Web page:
Department of English, College of LAS, University of Illinois

Illinois Department of English Blog


Welcome to the Department of English blog.

My name is Vicki Mahaffey and I took over as
head of the department on July 1, 2016. I'll be using this site to post updates and information of interest to our faculty, students, and alumni,
along with reflections about our discipline(s) in particular and the humanities in general. As anyone who has ever worked or studied here knows, the Department of English is a vibrant place. If you have something you'd like to see posted here, or if you want to contact me about the content of this blog, drop me an email at

Tuesday, December 30, 2008

Two more!

Two more faculty books emerged into print this past week, just in time for the annual MLA book expo. So, to continue our own in-house book expo, I thought I'd post announcements here.

The first (alphabetically speaking) is by Gordon Hutner, who directs The Trowbridge Office for American Literature, Culture, & Society here and who is also the founding editor of the journal American Literary History (link to the journal on Project Muse here). Since Gordon does so much to foster and facilitate the work of others in the venues he runs, it is especially gratifying to announce the publication of his newest book What America Read: Taste, Class, and the Novel, 1920-1960 (The University of North Carolina Press).

Here is the book description provided by the press: "Despite the vigorous study of modern American fiction, today's readers are only familiar with a partial shelf of a vast library. Gordon Hutner describes the distorted, canonized history of the twentieth-century American novel as a record of modern classics insufficiently appreciated in their day but recuperated by scholars in order to shape the grand tradition of Hemingway, Fitzgerald, and Faulkner. In presenting literary history this way, Hutner argues, scholars have forgotten a rich treasury of realist novels that recount the story of America's confrontation with modernity.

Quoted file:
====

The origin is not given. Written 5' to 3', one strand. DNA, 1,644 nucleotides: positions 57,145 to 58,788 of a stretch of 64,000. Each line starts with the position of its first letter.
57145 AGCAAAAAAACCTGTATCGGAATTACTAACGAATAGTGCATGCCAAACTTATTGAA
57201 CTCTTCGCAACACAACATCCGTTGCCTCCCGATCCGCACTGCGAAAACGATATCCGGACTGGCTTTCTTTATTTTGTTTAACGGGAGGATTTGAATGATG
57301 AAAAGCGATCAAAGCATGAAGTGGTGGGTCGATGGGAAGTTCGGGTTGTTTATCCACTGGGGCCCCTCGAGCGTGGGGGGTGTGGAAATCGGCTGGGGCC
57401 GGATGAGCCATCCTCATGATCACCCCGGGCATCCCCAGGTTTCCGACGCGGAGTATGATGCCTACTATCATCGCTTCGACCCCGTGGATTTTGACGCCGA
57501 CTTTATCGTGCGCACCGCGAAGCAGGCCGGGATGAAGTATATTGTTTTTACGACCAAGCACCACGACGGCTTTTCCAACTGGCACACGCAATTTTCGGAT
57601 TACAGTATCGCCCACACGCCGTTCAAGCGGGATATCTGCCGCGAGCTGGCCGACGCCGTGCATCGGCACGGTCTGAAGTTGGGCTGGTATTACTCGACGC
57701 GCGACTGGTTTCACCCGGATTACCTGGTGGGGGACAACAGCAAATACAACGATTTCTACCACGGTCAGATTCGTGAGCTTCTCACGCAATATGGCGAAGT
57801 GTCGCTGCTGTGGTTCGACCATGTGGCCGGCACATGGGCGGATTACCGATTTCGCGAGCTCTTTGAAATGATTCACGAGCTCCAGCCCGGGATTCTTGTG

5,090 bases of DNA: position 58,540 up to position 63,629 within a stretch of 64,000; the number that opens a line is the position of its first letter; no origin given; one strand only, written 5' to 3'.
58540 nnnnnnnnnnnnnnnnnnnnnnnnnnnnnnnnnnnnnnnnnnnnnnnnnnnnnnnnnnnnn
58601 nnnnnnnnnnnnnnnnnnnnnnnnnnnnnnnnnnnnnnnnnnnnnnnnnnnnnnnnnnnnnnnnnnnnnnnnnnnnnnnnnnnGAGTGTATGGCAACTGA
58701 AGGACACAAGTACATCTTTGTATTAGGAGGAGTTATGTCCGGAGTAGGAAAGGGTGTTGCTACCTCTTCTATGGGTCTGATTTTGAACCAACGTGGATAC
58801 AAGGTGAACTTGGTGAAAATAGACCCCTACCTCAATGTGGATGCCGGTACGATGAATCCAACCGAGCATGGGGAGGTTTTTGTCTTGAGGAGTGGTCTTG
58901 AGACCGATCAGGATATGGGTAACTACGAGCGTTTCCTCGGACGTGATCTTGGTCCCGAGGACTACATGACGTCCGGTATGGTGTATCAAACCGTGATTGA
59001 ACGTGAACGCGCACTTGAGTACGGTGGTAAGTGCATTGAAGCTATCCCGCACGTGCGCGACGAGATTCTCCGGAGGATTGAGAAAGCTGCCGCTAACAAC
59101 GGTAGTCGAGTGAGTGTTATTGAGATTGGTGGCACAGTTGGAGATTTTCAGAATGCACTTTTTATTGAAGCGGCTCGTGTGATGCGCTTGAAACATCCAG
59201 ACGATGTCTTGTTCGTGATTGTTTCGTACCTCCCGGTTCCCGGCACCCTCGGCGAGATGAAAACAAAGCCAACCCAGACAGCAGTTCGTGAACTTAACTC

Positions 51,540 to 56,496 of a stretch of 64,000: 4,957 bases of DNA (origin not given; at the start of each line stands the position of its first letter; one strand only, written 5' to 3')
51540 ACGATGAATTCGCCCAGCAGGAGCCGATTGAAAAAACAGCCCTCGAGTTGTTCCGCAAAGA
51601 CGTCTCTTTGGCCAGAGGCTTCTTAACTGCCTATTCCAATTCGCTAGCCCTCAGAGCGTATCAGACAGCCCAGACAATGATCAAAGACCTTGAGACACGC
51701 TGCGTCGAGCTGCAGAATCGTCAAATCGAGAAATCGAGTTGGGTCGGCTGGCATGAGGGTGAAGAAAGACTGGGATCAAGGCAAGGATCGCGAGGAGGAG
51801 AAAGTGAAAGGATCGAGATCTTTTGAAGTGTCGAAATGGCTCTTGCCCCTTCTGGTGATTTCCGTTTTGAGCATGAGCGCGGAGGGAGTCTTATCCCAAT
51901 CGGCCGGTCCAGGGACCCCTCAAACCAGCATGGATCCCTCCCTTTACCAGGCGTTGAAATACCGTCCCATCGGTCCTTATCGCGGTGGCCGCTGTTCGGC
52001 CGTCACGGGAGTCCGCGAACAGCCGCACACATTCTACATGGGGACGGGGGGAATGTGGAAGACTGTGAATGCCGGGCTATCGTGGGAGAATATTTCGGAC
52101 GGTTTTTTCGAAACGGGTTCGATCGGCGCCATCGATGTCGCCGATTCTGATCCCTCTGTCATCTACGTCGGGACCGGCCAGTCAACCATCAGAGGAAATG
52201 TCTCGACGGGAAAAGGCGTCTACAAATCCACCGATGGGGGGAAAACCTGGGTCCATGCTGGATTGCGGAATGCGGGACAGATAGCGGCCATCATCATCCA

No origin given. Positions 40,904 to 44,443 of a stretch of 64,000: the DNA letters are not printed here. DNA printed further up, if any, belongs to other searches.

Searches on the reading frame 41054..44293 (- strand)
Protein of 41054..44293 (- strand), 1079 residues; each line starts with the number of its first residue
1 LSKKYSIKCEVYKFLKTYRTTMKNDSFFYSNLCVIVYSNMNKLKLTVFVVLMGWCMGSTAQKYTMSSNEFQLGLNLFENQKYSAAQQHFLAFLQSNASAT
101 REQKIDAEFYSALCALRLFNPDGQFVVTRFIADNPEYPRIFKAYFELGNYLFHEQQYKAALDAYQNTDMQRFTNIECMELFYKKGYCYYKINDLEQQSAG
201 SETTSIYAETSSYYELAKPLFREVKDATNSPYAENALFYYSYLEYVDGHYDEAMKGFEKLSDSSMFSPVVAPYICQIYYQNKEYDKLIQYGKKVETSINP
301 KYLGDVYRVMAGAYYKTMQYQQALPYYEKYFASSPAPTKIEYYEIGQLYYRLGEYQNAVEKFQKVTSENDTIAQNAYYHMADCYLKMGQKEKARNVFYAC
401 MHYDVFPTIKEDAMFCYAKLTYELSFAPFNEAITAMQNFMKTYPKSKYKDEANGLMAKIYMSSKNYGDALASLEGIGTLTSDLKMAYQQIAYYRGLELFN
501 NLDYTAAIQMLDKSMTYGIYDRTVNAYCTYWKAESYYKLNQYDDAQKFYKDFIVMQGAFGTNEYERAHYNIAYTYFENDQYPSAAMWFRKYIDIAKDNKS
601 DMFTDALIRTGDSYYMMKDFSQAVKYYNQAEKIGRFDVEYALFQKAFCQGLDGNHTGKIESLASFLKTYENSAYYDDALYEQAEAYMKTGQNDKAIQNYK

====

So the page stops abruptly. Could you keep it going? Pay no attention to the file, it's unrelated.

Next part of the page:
Hutner explains that realist novels were frequently lauded when they first appeared. They are almost completely unread now, he contends, largely because they record the middle-class encounter with modern life. This middle-class realism, Hutner shows, reveals a surprising engagement with the social issues that most fully challenged readers in the United States, including race relations, politics, immigration, and sexuality. Reading these novels now offers an extraordinary opportunity to witness debates about what kind of nation America would become and what place its newly dominant middle class would have—and, Hutner suggests, should also lead us to wonder how our own contemporary novels will be remembered."

The second new book I want to announce is by Feisal Mohamed, an Assistant Professor here who specializes in Milton and Seventeenth Century British literature. If you've been reading this fledgling blog, you'll have met the exceedingly industrious Dr. Mohamed before--as conference organizer and radio personality. Now meet him as author. Feisal's new book, hot off the press, is called In the Anteroom of Divinity: The Reformation of the Angels from Colet to Milton (University of Toronto Press).

Here is the book description: "In the Anteroom of Divinity focuses on the persistence of Pseudo-Dionysian angelology in England's early modern period. Beginning with a discussion of John Colet's commentary on Dionysisus's twin hierarchies, Feisal G. Mohamed explores the significance of the Dionysian tradition to the conformism debate of the 1590s through works by Richard Hooker and Edmund Spenser. He then turns to John Donne and John Milton to shed light on their constructions of godly poetics, politics and devotion, and provides the most extensive study of Milton's angelology in more than fifty years. With new philosophical, theological, and literary insights, this work offers a contribution to intellectual history and the history of religion in critical moments of the English Reformation."

Oh and: happy new year to one and all!

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